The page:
If you don’t speak twice during a meeting, you probably don’t need to be in the meeting.
I have experienced so many instances when this advice is given and, it seems, almost always to the wrong people — and by the wrong people, “executives” looking simply to own issues through their beleaguered proxies. The wrong people, that is to say: the Uninitiated: They are at the meeting precisely to learn, to get up to speed with their co-workers, and if they speak it should only be to ask for clarification, not to offer empty words. Or the Reflective (and let’s hope you have some): They are there to take it all in; they will reflect later on what they’re heard and understood and only then will be in position to offer helpful, informed opinion; they should not be made, usually quite against their own better instinct, to jump the gun.
Universal practice of this principle can only lower, more or less dramatically depending upon how many such un-initiated and reflective people are forced to speak up unnecessarily, the productivity of the meeting. Oh, and why twice?
“Fast, easy, guaranteed …pick none. That’s not the work that’s worth doing.” Seth Godin
Apologies to Seth, who’s surely given us more than any one guy’s allotted share of wisdom and encouragement, but this sound bite is boneheaded. Anyone who’s actually had strategic responsibility within a company knows instinctively, and quite correctly, that there is a number of things (yes, that “is” is correct, since the subject of this phrase is number, not things) that can and should be accomplished quickly, easily, and with at least a few guaranteed results. The universal term for this is “quick hits.” I get what Seth is trying to teach here, that the most important goals and results we’re looking for are overwhelmingly neither quick, nor easy, nor guaranteed, nor ever likely to be all three simultaneously. True enough, but the best and most obvious start to working towards those definitionally long term goals is — indulge me in another cliché — by picking the low-hanging fruit. Because there almost always is some low-hanging fruit to be picked, small, quick, and easy victories to be had. It would be both silly and irresponsible to ignore what could be done now, at little or no cost, and with pretty damn certain — if not 100% guaranteed — beneficial results. This is all the more important when — and when is this not the case? — team members need to see that, despite many and various conspicuous difficulties and disappointments ahead, we can make unmistakable positive impacts right now.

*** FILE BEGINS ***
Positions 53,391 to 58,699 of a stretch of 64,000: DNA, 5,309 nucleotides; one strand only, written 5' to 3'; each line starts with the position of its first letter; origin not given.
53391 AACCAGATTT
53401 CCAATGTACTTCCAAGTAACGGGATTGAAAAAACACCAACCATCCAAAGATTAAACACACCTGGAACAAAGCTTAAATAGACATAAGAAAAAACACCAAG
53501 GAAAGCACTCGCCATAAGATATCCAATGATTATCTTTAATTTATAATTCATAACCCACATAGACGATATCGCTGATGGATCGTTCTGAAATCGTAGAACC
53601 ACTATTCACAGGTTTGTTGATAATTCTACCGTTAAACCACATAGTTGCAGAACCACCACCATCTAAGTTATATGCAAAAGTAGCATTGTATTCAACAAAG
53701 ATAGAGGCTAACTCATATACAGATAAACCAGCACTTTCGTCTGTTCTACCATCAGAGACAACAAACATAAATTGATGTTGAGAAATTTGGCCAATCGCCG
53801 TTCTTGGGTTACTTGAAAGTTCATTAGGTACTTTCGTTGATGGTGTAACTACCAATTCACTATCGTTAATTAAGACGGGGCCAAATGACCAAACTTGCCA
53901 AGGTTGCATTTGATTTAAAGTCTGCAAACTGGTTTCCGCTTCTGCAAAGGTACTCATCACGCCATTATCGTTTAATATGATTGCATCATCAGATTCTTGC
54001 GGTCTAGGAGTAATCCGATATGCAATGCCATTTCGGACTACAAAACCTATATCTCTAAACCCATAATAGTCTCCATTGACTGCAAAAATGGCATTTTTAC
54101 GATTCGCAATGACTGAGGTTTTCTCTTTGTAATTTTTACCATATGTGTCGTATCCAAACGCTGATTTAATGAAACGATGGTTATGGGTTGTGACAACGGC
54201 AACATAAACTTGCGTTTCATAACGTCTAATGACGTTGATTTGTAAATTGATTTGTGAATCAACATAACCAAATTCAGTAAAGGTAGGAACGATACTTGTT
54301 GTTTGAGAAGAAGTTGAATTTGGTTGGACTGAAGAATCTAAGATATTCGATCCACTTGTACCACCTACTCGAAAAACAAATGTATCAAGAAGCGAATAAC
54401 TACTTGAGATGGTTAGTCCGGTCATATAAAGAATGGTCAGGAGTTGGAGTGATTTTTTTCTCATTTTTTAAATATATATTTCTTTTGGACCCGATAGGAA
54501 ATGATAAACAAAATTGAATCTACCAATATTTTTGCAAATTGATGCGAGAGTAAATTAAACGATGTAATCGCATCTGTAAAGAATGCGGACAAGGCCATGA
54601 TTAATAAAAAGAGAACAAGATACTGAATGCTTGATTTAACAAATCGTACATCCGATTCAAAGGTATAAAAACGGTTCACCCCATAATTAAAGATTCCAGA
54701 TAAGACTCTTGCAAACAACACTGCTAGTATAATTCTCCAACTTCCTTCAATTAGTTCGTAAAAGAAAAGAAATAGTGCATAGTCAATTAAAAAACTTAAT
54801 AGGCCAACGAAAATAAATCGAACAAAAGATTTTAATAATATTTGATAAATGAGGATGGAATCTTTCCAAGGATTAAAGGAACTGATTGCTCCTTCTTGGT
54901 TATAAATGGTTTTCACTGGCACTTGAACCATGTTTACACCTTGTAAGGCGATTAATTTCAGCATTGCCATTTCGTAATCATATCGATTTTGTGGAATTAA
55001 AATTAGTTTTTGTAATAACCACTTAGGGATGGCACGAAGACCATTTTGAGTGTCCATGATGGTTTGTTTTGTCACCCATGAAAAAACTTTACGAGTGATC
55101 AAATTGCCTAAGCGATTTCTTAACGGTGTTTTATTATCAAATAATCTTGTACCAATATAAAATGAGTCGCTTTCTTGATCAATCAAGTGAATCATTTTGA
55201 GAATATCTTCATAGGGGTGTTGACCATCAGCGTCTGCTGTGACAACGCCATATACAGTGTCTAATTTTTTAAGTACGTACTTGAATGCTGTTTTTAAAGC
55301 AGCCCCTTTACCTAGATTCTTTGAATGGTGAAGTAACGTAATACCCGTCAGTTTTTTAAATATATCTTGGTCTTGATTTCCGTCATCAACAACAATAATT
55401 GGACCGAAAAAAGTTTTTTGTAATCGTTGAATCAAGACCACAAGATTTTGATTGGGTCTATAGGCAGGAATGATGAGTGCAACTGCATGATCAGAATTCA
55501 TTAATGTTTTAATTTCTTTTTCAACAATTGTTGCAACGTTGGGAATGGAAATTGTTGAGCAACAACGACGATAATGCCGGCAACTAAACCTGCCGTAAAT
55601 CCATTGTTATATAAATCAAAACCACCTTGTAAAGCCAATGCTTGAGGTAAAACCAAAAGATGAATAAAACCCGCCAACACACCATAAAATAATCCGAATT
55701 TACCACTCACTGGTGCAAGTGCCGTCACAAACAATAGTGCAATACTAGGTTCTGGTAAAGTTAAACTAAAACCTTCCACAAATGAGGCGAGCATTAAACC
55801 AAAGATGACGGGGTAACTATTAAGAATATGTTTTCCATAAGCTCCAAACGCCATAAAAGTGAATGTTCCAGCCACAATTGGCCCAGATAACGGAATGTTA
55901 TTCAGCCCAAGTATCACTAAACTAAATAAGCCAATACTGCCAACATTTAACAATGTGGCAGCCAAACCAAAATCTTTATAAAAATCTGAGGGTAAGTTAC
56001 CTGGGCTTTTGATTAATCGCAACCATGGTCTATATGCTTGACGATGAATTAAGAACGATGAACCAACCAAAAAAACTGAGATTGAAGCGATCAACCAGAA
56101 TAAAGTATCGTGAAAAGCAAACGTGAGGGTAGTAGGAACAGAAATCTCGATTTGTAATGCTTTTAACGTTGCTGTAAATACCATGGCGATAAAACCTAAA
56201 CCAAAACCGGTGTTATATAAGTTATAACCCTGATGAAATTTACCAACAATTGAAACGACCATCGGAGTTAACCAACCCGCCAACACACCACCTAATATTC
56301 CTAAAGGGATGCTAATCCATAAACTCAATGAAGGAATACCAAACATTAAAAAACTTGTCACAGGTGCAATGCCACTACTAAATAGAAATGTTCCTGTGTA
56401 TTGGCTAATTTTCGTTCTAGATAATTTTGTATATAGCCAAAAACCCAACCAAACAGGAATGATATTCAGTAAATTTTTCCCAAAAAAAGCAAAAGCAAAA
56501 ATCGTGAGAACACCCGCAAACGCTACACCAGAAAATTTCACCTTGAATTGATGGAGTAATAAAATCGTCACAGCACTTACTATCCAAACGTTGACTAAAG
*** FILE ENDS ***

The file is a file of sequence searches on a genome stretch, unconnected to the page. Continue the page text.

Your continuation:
Life is a precious gift. Don’t waste it being unhappy, dissatisfied, hateful… @PopMathobela
Oh, come on. People who are genuinely happy all the time are either saints or idiots, and believe me you don’t want either on your team. It’s best to avoid them, because they will inevitably make you unhappy, dissatisfied, and hateful. Even worse are the Pretenders, doing their best to pretend to be happy all the time. Ladies and gentlemen, this is life: It includes unhappiness, dissatisfaction, and, yes, unfortunately, even hatred. You needn’t be as pessimistic about life as Freud — who saw the mission of psychoanalysis as enabling people to return to normal misery — but let’s at least be realistic about it.